Heat is a form of energy exchange between the system and its surroundings due to a temperature difference. Thermodynamic systems do not have heat, they have energy, and one of the ways in which they exchange this energy is heat.

Heat always flows from the higher-temperature body to the lower-temperature body until thermal equilibrium is reached, at which time the temperatures of both bodies are equal.

Heat transfer can not only cause changes in temperature, it can also lead to changes in the state of aggregation of matter, fusion of solids, vaporization of liquids... During these phase changes, the temperature remains constant, using the heat energy in overcoming the forces of interaction between the molecules that make up the solid, in the case of fusion. In vaporization, heat energy is used to overcome the forces between liquid molecules and allow them to pass into the vapor phase.

The amount of heat that must be supplied to a substance to change its temperature will depend on:

  • the change in temperature that the substance undergoes.
  • the mass of substance
  • the type of substance

Taking these three factors into account, we can formulate the following equation:

$q=mc_e\Delta T$


$q$: amount of heat needed to raise the body's temperature by $\Delta T$

$m$: mass of the body.

$c_e$: specific heat of the body.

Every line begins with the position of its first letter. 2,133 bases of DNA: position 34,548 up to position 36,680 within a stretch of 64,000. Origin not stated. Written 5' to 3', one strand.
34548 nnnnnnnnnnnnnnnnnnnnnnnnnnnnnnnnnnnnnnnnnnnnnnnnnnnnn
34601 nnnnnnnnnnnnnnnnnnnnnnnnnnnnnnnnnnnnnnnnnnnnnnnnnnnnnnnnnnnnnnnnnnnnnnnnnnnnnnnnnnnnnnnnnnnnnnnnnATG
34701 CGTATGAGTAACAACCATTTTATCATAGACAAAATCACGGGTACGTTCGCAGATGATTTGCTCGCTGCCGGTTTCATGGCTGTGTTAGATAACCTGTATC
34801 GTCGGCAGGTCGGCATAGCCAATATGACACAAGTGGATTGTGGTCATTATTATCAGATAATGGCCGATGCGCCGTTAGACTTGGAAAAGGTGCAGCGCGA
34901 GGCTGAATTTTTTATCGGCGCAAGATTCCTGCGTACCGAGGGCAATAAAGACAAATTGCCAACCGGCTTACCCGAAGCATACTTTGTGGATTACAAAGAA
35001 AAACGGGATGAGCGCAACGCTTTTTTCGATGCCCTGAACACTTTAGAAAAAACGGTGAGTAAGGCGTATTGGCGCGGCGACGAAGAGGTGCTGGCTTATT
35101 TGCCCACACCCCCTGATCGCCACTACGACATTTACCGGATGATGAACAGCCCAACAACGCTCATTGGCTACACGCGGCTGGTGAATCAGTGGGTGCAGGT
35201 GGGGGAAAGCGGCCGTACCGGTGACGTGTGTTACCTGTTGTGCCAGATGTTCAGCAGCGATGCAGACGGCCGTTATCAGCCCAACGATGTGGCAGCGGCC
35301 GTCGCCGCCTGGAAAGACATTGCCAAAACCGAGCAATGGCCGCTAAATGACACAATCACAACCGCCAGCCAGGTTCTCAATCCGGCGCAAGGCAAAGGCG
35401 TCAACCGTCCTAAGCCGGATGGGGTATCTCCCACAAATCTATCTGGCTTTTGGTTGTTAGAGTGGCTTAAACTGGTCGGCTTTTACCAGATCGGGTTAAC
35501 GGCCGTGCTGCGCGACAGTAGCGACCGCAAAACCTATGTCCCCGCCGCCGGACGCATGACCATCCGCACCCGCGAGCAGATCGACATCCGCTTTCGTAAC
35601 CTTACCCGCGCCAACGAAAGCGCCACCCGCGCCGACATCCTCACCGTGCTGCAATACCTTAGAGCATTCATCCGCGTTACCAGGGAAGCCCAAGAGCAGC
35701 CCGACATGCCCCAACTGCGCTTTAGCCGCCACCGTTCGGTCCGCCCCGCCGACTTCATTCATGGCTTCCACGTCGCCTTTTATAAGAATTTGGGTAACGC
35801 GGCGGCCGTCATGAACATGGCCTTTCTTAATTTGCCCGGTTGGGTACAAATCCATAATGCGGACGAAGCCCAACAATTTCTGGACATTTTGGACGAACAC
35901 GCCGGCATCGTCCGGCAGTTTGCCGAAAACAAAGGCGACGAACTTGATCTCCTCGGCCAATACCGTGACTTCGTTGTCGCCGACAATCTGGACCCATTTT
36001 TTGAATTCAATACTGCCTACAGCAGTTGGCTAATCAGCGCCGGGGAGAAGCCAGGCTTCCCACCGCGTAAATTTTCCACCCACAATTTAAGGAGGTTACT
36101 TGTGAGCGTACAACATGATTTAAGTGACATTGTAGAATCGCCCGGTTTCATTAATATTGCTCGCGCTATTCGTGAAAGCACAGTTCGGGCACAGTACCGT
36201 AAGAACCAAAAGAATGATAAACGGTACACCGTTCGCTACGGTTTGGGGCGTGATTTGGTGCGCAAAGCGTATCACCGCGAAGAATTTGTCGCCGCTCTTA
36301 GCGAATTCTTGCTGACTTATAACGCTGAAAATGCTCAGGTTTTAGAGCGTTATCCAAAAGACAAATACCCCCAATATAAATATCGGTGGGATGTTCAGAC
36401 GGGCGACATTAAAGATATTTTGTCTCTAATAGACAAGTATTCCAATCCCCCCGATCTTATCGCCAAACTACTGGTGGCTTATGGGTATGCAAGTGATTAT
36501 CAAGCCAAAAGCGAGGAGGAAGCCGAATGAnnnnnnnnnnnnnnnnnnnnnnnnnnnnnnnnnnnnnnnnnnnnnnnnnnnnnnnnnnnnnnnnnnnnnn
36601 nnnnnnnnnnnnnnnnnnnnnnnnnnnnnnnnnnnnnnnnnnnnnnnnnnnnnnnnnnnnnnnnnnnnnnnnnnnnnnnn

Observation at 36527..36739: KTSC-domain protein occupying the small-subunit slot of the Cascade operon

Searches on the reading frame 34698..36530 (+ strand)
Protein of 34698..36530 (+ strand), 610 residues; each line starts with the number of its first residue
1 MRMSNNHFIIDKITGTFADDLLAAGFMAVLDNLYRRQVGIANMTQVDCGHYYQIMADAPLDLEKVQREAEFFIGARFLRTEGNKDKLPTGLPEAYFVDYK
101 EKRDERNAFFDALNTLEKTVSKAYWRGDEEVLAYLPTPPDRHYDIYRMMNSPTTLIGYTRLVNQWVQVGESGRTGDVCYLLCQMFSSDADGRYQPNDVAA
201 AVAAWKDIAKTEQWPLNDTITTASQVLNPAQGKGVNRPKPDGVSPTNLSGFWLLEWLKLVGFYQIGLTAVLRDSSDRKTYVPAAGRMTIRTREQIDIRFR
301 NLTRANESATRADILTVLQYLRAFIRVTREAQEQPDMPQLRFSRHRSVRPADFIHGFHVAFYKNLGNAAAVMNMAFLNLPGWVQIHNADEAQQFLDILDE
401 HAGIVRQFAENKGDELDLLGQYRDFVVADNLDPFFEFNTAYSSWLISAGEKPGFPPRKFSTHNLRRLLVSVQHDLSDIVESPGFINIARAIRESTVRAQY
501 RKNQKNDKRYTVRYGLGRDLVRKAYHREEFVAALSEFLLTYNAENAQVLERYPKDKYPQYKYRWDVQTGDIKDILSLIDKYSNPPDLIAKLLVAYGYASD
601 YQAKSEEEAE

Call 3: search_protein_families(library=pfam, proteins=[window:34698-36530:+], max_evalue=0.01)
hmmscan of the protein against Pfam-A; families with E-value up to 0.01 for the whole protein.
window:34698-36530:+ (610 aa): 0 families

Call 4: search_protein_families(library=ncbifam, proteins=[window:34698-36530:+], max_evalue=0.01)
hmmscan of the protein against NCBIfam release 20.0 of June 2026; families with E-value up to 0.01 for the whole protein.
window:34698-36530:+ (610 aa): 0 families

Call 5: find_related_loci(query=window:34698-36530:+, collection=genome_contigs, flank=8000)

$\Delta T$: temperature change.

Let's see an example:

How much heat is needed to raise the temperature of 100 g of water from 20 to 80ºC? The specific heat of water is 4.18 J/gºC.

We apply the equation $q=mc_e \Delta T$.




$\Delta T=80-20=60\;ºC$

$q=100\;g\cdot 4.18\;J/gºC \cdot 60ºC=25080\;J$


Sign criteria :

In the equation $q=mc_e\Delta T$, when there is a rise in temperature in the body $\Delta T>0$, for which the heat exchanged has a positive sign $q>0$, it is heat that enters the system increasing its temperature.

In the event that there is a decrease in the system temperature $\Delta T<0$ and $q<0$, in this case the heat leaves the system towards the environment.


  • $q>0$, if the heat goes from the system to the surroundings (heat absorbed by the system).
  • $q<0$, if the heat goes from the environment to the system (heat given up by the system)

Another concept of great importance is the law of conservation of energy . In the interactions between the system and the environment, energy is conserved. The energy that the system gives up is absorbed by the environment and vice versa. This law of energy conservation can be expressed in the form of heat exchanged between the system and the environment as follows:


Equivalent to:


The heat given off by the system is gained by its surroundings and vice versa.